"We need to be able to organize evidence and outcomes better
than we have before. We need to be able to deal with insurance
companies and HMOs that are developing guidelines across this
country and in a relatively inconsistent manner. We need to be
able to develop guidelines that guarantee access of cancer patients
to cancer specialists, to clinical trials, and to off-label drugs,
amongst other issues. We need to be able to provide our own health-care
entities with information for marketing, patient satisfaction,
and these days, 'report cards' for the outcomes of cancer care.
We would like to be able to avoid the proprietary guidelines which
are not really clearly related to cancer data and outcomes."
In addition to involvement in guideline development on the national
level, Dr. Anderson urged oncologists to get involved in regional
and, especially, local efforts so that they can affect the systems
in which they work.
The purposes of clinical practice guidelines are sometimes confusing
and overlapping, said Dr. Anderson. "The overall purpose
of clinical practice guidelines and outcome-related activities
is to provide physicians and their patients with recommendations
for medical management in order to improve medical care. A second
benefit is to reduce inappropriate care."
While the goal of improving care is fairly straightforward, in
oncology the goal of reducing inappropriate care is much more
difficult, Dr. Anderson conceded. Many cancer treatments are being
challenged; the value of using second-, third-, or fourth-line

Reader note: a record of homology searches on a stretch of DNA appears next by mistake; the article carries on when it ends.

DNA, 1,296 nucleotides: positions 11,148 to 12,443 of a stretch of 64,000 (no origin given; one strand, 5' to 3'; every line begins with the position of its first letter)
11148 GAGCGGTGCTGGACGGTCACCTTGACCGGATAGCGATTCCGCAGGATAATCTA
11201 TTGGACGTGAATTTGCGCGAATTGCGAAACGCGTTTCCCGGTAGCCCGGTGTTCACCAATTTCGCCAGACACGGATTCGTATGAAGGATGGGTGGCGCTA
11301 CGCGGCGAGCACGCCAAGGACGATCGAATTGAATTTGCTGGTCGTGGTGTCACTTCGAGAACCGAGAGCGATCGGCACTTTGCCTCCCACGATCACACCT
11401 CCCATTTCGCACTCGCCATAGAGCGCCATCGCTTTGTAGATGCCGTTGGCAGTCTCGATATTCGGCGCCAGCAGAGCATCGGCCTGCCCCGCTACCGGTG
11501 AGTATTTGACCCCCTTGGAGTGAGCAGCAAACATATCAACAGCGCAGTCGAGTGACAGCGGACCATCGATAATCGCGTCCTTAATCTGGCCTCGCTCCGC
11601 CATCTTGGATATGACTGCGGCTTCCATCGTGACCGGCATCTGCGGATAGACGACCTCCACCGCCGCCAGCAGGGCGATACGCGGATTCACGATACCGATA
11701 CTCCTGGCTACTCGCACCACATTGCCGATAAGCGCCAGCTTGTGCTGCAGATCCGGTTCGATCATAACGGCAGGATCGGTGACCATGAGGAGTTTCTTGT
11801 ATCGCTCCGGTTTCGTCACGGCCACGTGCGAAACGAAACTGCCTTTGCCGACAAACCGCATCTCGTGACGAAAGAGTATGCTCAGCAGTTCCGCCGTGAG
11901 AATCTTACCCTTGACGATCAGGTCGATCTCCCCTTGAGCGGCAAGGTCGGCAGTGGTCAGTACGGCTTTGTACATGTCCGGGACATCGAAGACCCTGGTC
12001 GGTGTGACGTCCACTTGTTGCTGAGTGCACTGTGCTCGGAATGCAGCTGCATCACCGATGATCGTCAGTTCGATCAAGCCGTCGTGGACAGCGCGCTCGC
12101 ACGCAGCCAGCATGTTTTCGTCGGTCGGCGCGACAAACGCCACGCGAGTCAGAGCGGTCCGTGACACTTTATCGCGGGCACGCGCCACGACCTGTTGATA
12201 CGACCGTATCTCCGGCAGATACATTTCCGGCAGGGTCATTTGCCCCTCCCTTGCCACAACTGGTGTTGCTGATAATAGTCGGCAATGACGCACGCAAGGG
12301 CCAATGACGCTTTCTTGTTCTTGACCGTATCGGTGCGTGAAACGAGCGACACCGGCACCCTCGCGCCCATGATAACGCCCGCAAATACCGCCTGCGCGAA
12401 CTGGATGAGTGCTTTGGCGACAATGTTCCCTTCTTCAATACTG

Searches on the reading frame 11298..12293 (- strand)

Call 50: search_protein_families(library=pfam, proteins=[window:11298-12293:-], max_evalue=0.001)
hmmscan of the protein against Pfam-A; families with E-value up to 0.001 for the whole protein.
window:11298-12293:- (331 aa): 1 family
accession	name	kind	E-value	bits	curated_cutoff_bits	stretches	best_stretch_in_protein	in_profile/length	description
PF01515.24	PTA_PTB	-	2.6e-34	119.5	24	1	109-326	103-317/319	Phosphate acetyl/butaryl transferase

therapies is under particular scrutiny. Questions also are being
raised over whether patients with far-advanced, metastatic, or
refractory disease or those with a poor prognosis should be treated
at all, particularly when good outcome data are not available.
Consequently, oncologists need to become more involved in deciding
when, for whom, and how resources can be expended most helpfully.
Attributes of Good Guidelines
The Institute of Medicine has defined practice guidelines as systematically
developed strategies to assist practitioners make decisions about
appropriate patient care for specific clinical circumstances.
Attributes related to the development of good guidelines have
been worked out extensively by the American Medical Association,
the Agency for Health Care Policy and Research, and several other
organizations. Currently, at least 200 medical organizations have
created approximately 2,000 to 3,000 guidelines of varying degrees
of quality, Dr. Anderson noted. This number does not include the
various proprietary guidelines.
Dr. Anderson enumerated a long list of criteria for good practice
guidelines. First, he said, the practice parameters should be
developed by or in conjunction with physician organizations, not
just insurance companies or government agencies. The sponsoring
organization must have clinical and scientific expertise in the
content of the guideline, which is not always the case with proprietary
guidelines. Broad-based involvement of the physicians who will
use the parameters is very important as well.
"A guideline needs to be linked first, to evidence upon which
the guideline is based and second, to the outcomes which it is
hoped the guideline will produce. This requires very careful attention
to the methodology required to produce the guideline, but it is
very obvious in many situations that evidence-based methodology
is not used as widely as it should be."
Thus, asserted Dr. Anderson, the parameters must not only be comprehensive
and specific but also should be based not just on opinions, but
rather on reliable methodology that integrates research findings,